As noted above, an athletic department’s financial health is another factor schools take into consideration when moving conferences. A school must be able to expend and bring in a similar amount of revenue as its competitors in order to remain competitive. In terms of the ACC, Notre Dame is on similar footing to its competitors. According to data submitted to the Department of Education, in 2010-11, Notre Dame had the sixth-highest net income of all Division I athletic departments. That same year, the ACC school with the highest net income was Virginia, whose net income was just over $13 million less than Notre Dame’s. The control of its budget puts Notre Dame on strong footing as it enters the ACC.
Similarly, Notre Dame’s spending is comparable to ACC members’ spending. Per data submitted to the Department of Education, in 2010-11, Florida State’s athletic department spent the most of any ACC institution at $86,946,503.00. While Notre Dame’s expenditures were more than $11 million less than that, the athletic department’s $75,360,209.00 worth of expenses were still sizable. In fact, Florida State was the only ACC institution that out-spent Notre Dame in 2010-11.
Overall, entering the ACC is a victory for Notre Dame. First and foremost, it achieved a coup by keeping its independent status in football. Secondly, it gained access to greater TV revenues by partnering with a conference that is home to a more lucrative television rights deal. Finally, Notre Dame will be on more equal financial footing with its ACC competitors than it was with other Big East members.
Today in the United States District Court for the District of Columbia, the Big East filed a lawsuit against TCU. The lawsuit alleges a cause of action for breach of contract based upon TCU’s decision to not join the Big East, as it agreed to in 2010, and rather, move to the Big 12 by way of the Mountain West Conference.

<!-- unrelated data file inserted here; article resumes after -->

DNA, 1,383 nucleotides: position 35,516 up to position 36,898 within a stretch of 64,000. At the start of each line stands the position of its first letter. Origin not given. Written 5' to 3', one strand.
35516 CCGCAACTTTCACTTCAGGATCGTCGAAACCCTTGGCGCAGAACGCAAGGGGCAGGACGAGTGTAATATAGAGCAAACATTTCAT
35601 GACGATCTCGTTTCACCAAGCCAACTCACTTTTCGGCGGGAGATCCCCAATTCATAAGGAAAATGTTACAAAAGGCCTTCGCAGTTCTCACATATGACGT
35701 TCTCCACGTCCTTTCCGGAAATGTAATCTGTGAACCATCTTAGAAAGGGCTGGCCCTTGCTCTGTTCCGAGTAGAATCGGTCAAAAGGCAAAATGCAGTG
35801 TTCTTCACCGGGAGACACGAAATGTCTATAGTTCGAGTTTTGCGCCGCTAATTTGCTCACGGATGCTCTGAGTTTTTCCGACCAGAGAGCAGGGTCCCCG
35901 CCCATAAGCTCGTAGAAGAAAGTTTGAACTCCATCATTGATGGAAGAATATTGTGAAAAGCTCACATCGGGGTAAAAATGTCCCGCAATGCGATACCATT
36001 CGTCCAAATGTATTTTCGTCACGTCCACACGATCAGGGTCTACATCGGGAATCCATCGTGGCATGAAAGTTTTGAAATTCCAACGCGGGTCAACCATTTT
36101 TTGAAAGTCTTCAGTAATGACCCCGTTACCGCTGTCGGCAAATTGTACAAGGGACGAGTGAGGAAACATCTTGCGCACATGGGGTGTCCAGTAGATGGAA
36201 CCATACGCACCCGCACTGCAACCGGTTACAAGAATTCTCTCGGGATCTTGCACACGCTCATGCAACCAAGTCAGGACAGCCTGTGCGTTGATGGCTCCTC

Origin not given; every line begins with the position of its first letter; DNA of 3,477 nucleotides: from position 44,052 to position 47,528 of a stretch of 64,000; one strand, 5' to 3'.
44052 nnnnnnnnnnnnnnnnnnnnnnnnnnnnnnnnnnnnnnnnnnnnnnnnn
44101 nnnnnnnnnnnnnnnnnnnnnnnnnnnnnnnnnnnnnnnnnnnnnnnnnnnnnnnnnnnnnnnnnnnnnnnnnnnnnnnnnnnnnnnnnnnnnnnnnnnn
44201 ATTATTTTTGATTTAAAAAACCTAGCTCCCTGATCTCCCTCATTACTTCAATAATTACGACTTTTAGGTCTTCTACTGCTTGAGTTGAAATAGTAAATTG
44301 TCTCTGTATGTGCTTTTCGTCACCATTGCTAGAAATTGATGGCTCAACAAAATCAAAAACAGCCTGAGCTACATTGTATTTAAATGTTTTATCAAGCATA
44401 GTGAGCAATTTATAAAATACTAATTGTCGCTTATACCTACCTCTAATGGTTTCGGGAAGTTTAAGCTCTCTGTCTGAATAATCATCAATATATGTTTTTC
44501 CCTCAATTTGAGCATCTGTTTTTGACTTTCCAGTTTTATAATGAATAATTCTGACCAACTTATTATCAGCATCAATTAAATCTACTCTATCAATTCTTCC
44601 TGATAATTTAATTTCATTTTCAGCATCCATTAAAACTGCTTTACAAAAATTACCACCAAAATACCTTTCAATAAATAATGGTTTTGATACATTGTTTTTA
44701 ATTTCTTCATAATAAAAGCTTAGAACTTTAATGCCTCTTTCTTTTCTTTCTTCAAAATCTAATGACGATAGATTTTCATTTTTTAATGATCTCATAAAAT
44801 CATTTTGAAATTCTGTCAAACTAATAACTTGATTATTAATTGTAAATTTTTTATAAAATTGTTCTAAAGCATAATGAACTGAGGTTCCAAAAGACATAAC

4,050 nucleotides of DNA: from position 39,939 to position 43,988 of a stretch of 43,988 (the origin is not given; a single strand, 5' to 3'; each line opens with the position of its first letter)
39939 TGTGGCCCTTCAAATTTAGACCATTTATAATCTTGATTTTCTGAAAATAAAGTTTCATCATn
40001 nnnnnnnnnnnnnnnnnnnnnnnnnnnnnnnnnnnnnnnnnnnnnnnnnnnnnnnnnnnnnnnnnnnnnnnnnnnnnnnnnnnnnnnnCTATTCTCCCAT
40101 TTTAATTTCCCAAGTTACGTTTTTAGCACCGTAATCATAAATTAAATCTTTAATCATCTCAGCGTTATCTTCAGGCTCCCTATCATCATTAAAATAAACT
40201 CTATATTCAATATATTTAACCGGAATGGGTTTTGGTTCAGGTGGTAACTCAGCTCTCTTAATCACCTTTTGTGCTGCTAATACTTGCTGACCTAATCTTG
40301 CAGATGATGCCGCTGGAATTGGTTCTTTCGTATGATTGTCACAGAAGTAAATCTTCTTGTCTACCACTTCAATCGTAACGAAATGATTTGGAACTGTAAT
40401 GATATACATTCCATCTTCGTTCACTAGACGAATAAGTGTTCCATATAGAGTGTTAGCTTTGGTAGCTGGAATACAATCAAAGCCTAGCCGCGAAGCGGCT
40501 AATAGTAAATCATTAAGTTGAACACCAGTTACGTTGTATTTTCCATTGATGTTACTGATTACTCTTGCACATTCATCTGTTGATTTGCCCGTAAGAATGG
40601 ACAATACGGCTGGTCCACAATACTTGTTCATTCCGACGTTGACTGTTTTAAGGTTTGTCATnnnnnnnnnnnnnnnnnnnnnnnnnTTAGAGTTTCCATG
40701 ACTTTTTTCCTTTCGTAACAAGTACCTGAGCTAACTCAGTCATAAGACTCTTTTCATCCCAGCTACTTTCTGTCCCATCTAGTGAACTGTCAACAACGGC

The brief lawsuit filed by the Big East (the pleading is only six-pages long) notes that on November 29, 2010, the Big East and TCU entered into a membership expansion agreement, whereby TCU was invited to become a full-conference Big East member with all fourteen of its sports beginning on July 1, 2012. According to the Big East, per the membership expansion agreement, the parties agreed that if TCU did not join the conference on July 1, 2012, the Big East would be damaged. According to the pleadings, the parties could not specify the exact amount by which the Big East would be damaged if TCU did not join the conference. However, in the membership expansion agreement, the parties apparently agreed that the Big East would be damaged by a reasonable estimate of $5 million if TCU did not join the conference on July 1, 2012. Additionally, the Big East claims that in the membership expansion agreement, TCU agreed to pay the Big East this estimated damage amount of $5 million if it failed to join the conference by July 1, 2012.